Rome’s Enigmatic Pessimist-in-Chief
Sallust left us with two fully completed major works, the Bellum Catilinae and the Bellum Jugurthinum — both in the form of historical monographs — along with scattered fragments from a third, more epic history: the Historiae. Bellum Catilinae, or Catiline’s War, recounts the abortive insurrection of the noble Sergius Catilina in 63 B.C., its bloody suppression, and the dramatic trial of the plot’s high-ranking conspirators. Sallust’s second masterpiece, the Bellum Jugurthinum, or the War with Jugurtha, describes, in granular detail, a grueling six-year campaign in North Africa against an insurgent Numidian warlord, Jugurtha, from 112 to 106 B.C. The Historiae, or Histories, which regrettably remained unfinished at the time of Sallust’s death, were intended to be the historian’s great masterpiece, and the fragments we possess cover the turbulent period ranging from the death of Sulla in 78 B.C. to about 67 B.C.
Figure 1: “Cicero Denounces Catiline” by Cesare Maccari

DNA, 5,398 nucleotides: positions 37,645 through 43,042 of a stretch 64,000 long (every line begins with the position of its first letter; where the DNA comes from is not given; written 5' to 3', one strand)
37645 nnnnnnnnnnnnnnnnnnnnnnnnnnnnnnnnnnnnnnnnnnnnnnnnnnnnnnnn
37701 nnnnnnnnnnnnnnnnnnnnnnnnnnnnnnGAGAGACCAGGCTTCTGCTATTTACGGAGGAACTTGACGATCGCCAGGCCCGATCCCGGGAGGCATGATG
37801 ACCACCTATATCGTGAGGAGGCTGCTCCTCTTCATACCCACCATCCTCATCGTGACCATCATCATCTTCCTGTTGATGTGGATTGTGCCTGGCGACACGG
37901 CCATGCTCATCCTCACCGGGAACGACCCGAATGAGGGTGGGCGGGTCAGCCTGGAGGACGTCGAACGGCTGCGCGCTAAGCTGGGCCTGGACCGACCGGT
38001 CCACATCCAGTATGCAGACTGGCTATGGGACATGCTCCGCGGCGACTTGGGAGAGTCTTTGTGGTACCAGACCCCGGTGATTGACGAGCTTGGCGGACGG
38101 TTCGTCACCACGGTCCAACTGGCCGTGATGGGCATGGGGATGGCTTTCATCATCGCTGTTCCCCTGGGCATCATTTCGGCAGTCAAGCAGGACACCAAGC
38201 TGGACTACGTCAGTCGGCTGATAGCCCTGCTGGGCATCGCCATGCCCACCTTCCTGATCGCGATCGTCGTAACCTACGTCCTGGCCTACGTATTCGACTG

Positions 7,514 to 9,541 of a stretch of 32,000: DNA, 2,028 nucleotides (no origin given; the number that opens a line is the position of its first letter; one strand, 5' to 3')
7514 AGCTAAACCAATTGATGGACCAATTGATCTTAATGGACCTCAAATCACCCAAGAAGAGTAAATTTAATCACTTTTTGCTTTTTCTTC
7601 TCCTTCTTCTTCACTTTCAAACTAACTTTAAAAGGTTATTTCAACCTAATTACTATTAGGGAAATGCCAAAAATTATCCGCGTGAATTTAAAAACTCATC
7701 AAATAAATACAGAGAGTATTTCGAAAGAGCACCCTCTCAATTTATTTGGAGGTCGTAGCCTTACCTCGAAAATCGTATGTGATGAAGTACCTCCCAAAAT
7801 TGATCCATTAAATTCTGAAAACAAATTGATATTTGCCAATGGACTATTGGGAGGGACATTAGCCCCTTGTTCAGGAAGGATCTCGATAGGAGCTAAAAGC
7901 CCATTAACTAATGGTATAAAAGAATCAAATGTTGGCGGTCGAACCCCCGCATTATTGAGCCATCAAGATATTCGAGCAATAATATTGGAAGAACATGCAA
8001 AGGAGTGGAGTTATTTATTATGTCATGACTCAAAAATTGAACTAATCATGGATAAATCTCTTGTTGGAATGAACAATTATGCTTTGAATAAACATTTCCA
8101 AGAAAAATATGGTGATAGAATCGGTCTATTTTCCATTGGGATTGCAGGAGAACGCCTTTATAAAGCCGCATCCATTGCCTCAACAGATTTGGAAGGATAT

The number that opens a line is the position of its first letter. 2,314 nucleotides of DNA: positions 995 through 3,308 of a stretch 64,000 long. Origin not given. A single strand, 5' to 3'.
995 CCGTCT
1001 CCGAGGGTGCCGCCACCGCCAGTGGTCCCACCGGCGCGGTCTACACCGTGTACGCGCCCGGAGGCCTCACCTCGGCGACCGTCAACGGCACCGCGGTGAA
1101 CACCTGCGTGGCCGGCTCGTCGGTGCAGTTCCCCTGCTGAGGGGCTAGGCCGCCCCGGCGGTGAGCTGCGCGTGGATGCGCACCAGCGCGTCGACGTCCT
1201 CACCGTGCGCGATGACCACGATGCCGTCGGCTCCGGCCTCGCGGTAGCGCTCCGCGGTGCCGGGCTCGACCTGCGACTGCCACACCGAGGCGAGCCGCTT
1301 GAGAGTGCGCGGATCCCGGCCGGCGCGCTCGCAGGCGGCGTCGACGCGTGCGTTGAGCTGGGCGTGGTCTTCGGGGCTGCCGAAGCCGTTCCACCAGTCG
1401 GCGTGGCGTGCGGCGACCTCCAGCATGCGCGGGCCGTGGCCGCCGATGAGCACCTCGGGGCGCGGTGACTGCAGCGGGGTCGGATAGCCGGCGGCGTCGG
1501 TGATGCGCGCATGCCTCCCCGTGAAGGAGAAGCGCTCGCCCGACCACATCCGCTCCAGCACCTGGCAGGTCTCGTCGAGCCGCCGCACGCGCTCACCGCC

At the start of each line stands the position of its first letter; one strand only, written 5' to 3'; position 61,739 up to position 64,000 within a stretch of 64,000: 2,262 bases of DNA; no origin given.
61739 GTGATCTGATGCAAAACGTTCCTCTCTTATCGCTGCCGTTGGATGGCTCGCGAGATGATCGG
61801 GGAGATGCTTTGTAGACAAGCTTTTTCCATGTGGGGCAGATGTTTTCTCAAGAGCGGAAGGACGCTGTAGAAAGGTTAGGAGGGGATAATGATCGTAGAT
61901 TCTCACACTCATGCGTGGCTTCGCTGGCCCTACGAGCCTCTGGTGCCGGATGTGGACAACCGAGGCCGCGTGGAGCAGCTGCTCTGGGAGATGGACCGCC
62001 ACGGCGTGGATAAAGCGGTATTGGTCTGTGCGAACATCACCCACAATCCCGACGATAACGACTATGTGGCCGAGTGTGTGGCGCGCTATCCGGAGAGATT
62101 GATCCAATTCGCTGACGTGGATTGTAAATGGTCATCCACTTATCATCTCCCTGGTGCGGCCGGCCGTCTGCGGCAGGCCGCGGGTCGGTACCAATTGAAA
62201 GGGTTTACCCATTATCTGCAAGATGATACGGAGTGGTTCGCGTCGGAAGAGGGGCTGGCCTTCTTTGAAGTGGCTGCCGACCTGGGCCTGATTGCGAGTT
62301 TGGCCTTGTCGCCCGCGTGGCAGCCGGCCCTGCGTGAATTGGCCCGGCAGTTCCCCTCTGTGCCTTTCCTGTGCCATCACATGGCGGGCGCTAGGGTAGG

Although we have only a relatively limited knowledge of Sallust’s political career, especially in its early years, we do know that he was a supporter of Caesar and served under him during the civil wars, even commanding a legion in Illyricum (the Balkans). This fact led some 19th century historians, such as Theodor Mommsen, to argue that his works, while superbly written and historically significant, had been almost irredeemably tainted by association. His flattering portrayal of Caesar, memorably depicted as a voice of reason and moderation in Catiline’s War, has been viewed as especially suspect. Others pointed to the fact that the historian, while deploring the rampant corruption of his time, had himself been accused of engaging in extortion and financial malfeasance during his tenure as governor of North Africa in the mid-40s B.C. For a long time, therefore, the image many had of Sallust was that of an embittered Tartuffe, who, having withdrawn from politics after Caesar’s assassination, had spent his final years secluded in his villa, pacing its famously luxuriant gardens, and furiously pouring his barbed disillusion onto the open page.